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Old 2017-08-02, 17:40   #1
ixfd64
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Default does half-precision have any use for GIMPS?

I noticed that the newer GPUs now support half-precision. Can FP16 be used for trial factoring? Or does it have to be at least single-precision?

Last fiddled with by ixfd64 on 2020-10-17 at 00:28 Reason: wrong word in title
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Old 2017-08-02, 18:27   #2
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Not really. Sure, you can double the FP operations to do the same work, but doing so would mean many more multiplying operations.

FP64 would be a benefit as there would be fewer multiplications required, but FP64 is crippled on consumer cards. With the latest generations doing FP16, I was hoping for FP64 silicon that is split into FP32/16 when needed, but apparently it's still FP32/16 silicon with a FP64 unit on the side.
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Old 2017-08-03, 11:30   #3
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Correct me if I'm wrong but:
FP64 = double precision and is what we historically need, but not commonly offered any more at any decent performance level
FP32 = standard precision and is what is mostly offered
FP16 = half precision, more common now with so called deep learning stuff, double FP32 if supported.

I know it isn't that simple, but is it possible to use multiple FP32 operations to give the same result? How much overhead is expected over a native FP64 implementation? I take it you can't do two FP32 operations to replace a single FP64 operation...

Side comment: anyone looked at Project 47 from AMD? They're selling it as a petaflop in a rack, but that is for FP32 with 1/16 FP64 rate. I had to burst some fanboy bubbles on another forum by pointing that out.
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Old 2017-08-03, 12:32   #4
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Quote:
Originally Posted by mackerel View Post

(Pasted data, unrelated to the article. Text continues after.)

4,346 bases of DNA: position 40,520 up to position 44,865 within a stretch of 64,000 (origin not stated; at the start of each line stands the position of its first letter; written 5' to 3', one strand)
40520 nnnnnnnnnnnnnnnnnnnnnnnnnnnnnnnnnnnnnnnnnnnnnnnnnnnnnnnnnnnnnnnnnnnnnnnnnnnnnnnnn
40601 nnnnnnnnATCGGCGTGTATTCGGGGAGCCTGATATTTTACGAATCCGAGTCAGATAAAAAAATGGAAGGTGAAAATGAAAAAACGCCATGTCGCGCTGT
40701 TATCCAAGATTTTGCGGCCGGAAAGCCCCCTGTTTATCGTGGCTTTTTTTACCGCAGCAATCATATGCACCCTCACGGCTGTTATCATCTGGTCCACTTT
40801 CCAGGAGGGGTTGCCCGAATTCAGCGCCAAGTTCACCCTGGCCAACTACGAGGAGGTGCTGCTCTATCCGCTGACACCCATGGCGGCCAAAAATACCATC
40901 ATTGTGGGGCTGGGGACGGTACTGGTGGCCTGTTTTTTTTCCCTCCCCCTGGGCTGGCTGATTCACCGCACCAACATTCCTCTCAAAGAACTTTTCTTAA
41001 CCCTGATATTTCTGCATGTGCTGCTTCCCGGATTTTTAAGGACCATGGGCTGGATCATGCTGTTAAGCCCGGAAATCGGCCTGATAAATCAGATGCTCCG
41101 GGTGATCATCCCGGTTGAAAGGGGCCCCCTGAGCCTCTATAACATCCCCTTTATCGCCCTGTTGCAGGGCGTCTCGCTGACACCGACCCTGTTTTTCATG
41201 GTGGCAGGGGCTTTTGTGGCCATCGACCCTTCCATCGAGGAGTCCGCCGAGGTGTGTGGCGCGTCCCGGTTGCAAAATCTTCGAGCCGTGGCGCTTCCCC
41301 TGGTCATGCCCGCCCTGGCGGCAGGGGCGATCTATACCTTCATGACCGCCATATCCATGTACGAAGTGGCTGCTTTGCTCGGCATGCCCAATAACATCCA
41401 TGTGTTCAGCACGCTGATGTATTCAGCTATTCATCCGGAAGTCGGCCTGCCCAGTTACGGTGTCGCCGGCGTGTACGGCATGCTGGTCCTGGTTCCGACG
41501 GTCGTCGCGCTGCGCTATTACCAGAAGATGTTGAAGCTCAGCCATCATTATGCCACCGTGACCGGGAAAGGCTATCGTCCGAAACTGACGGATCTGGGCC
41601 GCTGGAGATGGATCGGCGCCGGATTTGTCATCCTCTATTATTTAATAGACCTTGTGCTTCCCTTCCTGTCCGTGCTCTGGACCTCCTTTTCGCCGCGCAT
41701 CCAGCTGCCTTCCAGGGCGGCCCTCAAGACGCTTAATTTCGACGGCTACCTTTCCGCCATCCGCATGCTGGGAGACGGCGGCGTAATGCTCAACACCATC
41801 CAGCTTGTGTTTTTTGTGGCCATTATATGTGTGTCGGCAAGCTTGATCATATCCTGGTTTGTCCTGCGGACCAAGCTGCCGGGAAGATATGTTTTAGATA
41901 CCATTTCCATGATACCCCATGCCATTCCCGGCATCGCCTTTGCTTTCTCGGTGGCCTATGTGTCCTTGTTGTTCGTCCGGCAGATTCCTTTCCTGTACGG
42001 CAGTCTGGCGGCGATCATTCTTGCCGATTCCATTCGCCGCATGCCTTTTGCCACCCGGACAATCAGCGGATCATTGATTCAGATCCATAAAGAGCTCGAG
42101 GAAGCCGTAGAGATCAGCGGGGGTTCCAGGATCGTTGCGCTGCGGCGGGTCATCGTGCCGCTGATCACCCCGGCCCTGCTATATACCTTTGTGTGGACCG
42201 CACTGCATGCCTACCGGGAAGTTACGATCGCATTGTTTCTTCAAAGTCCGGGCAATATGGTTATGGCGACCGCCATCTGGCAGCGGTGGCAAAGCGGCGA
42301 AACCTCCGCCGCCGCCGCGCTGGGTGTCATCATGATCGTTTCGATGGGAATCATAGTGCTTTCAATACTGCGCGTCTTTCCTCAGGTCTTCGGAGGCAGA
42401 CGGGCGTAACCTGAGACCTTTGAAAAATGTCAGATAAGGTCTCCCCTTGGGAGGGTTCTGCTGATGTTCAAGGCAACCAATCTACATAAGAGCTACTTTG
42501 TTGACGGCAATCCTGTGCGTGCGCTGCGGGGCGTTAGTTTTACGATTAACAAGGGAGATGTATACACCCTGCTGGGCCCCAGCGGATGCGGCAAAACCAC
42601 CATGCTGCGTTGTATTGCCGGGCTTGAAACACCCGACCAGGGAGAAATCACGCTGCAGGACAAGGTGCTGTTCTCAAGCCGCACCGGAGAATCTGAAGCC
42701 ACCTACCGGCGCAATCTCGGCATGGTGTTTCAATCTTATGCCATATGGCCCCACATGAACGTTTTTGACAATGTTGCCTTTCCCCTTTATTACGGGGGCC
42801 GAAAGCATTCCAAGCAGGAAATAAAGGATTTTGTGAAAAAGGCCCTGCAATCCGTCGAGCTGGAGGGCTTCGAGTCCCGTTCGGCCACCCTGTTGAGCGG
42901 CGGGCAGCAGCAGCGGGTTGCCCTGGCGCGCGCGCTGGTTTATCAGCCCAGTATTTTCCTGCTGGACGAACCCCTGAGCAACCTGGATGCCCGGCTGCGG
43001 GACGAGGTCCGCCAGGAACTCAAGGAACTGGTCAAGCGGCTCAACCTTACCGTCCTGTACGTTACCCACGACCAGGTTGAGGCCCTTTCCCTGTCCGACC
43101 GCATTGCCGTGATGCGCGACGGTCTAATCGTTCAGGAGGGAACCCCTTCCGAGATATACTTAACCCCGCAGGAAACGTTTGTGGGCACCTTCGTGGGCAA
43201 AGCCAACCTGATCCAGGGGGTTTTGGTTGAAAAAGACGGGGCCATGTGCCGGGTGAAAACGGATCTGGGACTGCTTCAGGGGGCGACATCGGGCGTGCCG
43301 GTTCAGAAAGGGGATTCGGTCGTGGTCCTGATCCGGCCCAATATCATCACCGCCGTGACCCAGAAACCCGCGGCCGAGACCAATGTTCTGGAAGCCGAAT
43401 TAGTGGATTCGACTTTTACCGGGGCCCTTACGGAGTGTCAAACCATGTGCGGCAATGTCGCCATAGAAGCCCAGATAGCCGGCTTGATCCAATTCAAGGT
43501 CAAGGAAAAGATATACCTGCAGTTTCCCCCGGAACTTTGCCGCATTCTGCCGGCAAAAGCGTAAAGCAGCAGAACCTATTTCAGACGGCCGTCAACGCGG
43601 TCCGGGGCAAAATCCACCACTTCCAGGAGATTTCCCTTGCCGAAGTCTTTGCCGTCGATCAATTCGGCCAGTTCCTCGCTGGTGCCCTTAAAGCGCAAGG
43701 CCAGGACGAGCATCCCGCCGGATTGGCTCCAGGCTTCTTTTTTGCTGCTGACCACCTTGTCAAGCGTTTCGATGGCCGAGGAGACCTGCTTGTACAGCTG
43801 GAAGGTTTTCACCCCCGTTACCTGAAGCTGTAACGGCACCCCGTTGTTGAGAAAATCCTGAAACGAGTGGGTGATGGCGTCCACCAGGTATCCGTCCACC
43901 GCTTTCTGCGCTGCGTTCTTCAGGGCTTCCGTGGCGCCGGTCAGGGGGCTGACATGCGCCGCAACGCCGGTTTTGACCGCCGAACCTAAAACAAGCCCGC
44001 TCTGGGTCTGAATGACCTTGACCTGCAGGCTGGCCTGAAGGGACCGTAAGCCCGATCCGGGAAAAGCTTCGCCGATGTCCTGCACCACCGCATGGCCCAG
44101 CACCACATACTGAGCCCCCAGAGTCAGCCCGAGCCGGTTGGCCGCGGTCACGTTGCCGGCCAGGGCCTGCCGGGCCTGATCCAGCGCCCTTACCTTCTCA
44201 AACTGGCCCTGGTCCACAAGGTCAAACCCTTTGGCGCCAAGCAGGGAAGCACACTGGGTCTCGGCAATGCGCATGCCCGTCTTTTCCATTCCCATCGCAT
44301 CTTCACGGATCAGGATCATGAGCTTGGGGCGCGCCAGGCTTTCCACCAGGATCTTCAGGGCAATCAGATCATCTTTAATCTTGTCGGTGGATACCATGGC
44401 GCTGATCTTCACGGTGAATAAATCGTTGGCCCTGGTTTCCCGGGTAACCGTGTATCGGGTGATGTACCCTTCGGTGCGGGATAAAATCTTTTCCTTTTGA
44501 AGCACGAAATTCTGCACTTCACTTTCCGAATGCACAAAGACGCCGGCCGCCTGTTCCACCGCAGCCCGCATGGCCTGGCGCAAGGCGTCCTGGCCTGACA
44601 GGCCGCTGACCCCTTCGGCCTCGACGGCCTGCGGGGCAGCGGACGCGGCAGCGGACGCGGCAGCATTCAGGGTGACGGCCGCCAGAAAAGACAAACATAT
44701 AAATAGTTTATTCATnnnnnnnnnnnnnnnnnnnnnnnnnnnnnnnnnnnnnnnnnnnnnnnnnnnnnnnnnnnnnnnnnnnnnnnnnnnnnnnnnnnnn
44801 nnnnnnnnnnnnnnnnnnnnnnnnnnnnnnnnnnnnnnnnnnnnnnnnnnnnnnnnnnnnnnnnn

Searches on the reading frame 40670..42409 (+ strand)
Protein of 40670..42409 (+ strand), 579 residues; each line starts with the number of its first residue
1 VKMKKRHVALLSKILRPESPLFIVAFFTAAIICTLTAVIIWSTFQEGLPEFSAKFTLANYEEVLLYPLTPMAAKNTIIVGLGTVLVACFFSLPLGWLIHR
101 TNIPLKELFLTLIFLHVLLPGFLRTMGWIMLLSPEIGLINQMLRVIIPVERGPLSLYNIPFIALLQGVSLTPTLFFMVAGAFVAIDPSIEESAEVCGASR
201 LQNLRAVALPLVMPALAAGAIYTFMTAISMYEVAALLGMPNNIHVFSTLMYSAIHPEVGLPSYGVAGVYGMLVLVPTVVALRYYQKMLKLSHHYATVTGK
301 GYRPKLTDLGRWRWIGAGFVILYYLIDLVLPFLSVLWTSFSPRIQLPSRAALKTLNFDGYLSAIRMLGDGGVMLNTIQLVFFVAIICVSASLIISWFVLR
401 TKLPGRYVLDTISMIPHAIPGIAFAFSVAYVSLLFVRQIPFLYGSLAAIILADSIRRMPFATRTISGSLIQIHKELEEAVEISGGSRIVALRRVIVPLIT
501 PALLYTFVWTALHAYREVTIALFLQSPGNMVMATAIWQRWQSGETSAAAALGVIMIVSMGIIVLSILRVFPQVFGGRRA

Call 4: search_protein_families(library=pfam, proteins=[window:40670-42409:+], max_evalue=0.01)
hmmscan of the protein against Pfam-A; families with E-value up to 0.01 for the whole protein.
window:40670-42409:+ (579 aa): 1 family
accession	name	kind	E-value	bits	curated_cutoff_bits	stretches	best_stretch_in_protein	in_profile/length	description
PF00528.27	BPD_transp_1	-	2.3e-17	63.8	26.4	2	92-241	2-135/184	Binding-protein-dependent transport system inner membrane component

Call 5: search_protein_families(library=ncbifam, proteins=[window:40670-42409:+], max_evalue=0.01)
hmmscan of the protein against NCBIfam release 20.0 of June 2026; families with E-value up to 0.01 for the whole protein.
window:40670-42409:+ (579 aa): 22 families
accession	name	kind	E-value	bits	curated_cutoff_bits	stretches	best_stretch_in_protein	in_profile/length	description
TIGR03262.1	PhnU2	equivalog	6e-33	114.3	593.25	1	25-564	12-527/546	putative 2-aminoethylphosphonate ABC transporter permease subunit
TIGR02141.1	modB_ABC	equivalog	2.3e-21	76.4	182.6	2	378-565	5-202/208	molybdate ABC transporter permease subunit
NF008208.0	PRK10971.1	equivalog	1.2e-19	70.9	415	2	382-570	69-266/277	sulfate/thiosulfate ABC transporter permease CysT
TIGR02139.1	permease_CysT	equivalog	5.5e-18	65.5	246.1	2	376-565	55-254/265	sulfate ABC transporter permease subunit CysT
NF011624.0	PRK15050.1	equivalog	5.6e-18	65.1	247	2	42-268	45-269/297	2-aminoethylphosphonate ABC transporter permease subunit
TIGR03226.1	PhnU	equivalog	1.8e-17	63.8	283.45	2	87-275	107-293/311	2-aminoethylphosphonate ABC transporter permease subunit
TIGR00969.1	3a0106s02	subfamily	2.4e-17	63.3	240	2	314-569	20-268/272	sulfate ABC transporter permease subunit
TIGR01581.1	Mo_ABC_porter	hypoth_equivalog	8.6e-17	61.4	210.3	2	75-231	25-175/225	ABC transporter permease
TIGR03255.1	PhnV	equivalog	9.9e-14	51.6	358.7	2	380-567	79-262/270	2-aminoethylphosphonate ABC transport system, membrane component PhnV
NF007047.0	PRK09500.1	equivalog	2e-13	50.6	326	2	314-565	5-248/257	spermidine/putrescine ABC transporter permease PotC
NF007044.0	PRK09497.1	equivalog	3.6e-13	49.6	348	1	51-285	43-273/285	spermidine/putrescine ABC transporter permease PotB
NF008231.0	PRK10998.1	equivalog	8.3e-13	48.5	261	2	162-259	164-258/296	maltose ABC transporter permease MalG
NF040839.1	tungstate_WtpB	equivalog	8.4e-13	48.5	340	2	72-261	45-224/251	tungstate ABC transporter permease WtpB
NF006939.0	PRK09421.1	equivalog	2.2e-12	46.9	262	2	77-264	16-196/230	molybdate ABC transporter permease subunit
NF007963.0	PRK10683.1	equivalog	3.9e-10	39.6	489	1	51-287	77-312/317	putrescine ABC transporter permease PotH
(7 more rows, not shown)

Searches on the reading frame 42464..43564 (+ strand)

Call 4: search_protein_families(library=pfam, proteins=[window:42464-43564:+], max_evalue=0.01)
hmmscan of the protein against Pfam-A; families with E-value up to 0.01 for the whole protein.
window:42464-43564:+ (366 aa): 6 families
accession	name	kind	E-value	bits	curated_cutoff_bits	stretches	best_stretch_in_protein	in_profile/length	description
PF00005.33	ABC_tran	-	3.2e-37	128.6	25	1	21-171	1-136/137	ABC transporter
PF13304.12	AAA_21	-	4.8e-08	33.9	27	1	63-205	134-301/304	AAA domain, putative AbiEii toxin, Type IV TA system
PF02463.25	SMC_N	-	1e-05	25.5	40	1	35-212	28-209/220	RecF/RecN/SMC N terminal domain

... is it possible to use multiple FP32 operations to give the same result?
Yes, but ... you'd need at least four FP32 multiplies to give a double length result. But even then you only get 2 x 23 bits of precision, still short of the 52 bits of precision of a single native FP64 multiply.
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Old 2017-08-03, 12:33   #5
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You will need like 7.5 or 8.5 FP32 to do one FP64, and you have a little spare. There is a discussion somewhere here around. Therefore any hardware that has less than 1:8 DP:SP fraction, is not interesting from the DP point of view. Something like Titan, with 1:3, now you talk. Something like gaming cards with 1:12 or 1:16, or even 1:32, they just waste the silicon, and I could not understand the reason why they have DP at all - you would be faster if you implement a school-grade algorithm to use 3 SP to simulate one DP.

Why can't you do it with two? well, imagine that you will need 4 single-digit multiplications to do a 2-digit multiplication (unless you use karatsuba, and you need 3, plus some additions). The trick is that you can not split one DP (FP64) into two SP (FP32). One SP has a sign bit, 8 bits of exponent, and 23+1 bits of fraction. One DP has a sign bit, 11 bits of exponent, and 52+1 bits of fraction. Therefore, putting two SP together, you may get only 48 bits of fraction, in spite of the fact that you have already 16 bits of exponent. So, you will need to use 3 SP to cover the range of 1 DP, but the things are not so simple, you will have a lot of headache with denormals and subnormals, etc. It is not like for integers where you just split them and multiply them. Here there is a lot of overhead. To do DP with HP (FP16) you waste more time with the overhead than with the multiplication effectively. It can be fun to try, but it will be extremely slow.